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Easier access to artificial intelligence
In the ManuBrain research project, the University of Siegen and its partners are developing an AI platform with low technical hurdles for use by small and medium-sized enterprises. Prof. Dr. Andreas Pinkwart, Minister for Economics and Digitalization of the state of North Rhine-Westphalia (NRW), recently approved the funding.
In industry, everybody's talking about digitalization and AI right now. But when it comes to practical implementation, many companies don't know where to start. Often, it's unclear what the term means exactly, and fears of high costs or technological effort hold people back. The University of Siegen along with various partners – including SMS group in Hilchenbach and the company Albrecht Bäumer in Freudenberg – aims to break down these barriers in the ManuBrain project. "We want to make it easier for small and medium-sized enterprises in the manufacturing industry to access artificial intelligence", says Prof. Dr-Ing. Peter Burggräf, the Chair of International Production Engineering and Management (IPEM), who tackles these issues within the Cyber Production Management core research team.
The research project is supported with a total of just under EUR 1.8 million from EU and state funding as part of the IKT.NRW leading market competition. Now the NRW Minister for Economics and Digitalization, Prof. Dr. Andreas Pinkwart, has handed over the official subsidy notification. The ministry is supporting a total of eleven innovation projects to the tune of some EUR 16 million. "Eleven stand-out projects can now be launched. They show that powerful cooperations between business and science are instrumental in paving the way for the future. Information and communication technologies are the drivers of digital transformation, especially for the NRW region as a business location. The subsidized projects in the fields of energy, production, mobility, logistics, health and work underline this fact. I'm excited to see how the ideas are implemented, and I wish all the innovators great success," said Pinkwart.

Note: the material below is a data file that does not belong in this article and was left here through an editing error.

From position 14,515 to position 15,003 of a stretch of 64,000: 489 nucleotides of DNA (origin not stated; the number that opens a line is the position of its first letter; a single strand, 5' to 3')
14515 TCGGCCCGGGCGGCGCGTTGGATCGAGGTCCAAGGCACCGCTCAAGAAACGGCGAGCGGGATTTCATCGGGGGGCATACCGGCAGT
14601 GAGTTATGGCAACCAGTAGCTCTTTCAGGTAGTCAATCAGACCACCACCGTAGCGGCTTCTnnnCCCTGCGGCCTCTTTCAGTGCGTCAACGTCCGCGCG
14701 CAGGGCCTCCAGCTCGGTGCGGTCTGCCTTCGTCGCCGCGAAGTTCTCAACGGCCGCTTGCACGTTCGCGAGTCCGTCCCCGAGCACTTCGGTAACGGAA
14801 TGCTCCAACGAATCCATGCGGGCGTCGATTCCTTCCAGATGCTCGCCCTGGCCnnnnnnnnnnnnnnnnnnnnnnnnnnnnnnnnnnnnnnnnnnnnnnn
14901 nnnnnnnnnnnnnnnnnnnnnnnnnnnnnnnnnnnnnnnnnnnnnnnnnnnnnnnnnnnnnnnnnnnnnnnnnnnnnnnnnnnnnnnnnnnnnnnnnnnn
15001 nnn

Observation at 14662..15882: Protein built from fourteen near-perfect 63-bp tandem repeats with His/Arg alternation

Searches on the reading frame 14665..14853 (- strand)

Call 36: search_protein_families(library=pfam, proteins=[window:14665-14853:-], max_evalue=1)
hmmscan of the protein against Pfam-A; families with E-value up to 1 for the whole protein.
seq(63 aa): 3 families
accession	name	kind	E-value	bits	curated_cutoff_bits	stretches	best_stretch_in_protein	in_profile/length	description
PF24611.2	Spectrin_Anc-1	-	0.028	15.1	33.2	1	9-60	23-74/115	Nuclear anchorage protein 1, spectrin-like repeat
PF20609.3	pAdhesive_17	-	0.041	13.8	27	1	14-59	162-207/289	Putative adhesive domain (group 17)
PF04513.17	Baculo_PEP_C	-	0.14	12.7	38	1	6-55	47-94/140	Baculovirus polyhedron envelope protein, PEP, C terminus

The project at the University of Siegen aims to develop a universal AI platform for a wide range of industrial applications. It will be a modular, algorithm-based system available for companies to access. The software will store and evaluate data from machines to help optimize processes. Here is an example of the kind of application possible: Why is a machine idle for ten percent of the time? Could the machine be set up differently? How do external conditions such as temperature influence the product? The stored data can be used to find ways of optimizing processes. "But these are only a fraction of a great many possibilities. The options for using the AI platform will be very diverse", says Fabian Steinberg, the project manager at the University of Siegen. One special aspect is that the software can be used in a wide range of industrial applications.
Therefore, one of the jobs of the scientists will be to go into the cooperating companies and identify possible applications. "The idea is that the AI platform is optimized to the needs of machinery and plant construction companies and enables them to use AI. This is how we want to break down obstacles", says Prof. Burggräf.
Participants in the ManuBrain project are not only the University of Siegen, but also the Fraunhofer Institute for Algorithms and Scientific Computing as well as the companies Albrecht Bäumer, SMS group, Recogizer, and Zenit. The project is scheduled to run for three years.
Handover of the official subsidy notification for the ManuBrain project in the ministry (left to right): Prof. Jochen Garcke (Fraunhofer SCAI), Jürgen Schnitzmeier (Zenit), Stefan Braun (Zenit), Prof. Peter Burggräf (University of Siegen), NRW Minister for Economics and Digitalization Prof. Andreas Pinkwart, Stephan Schulze (SMS group) and Fabian Steinberg (University of Siegen). (Source: MWIDE NRW / M. Hermenau)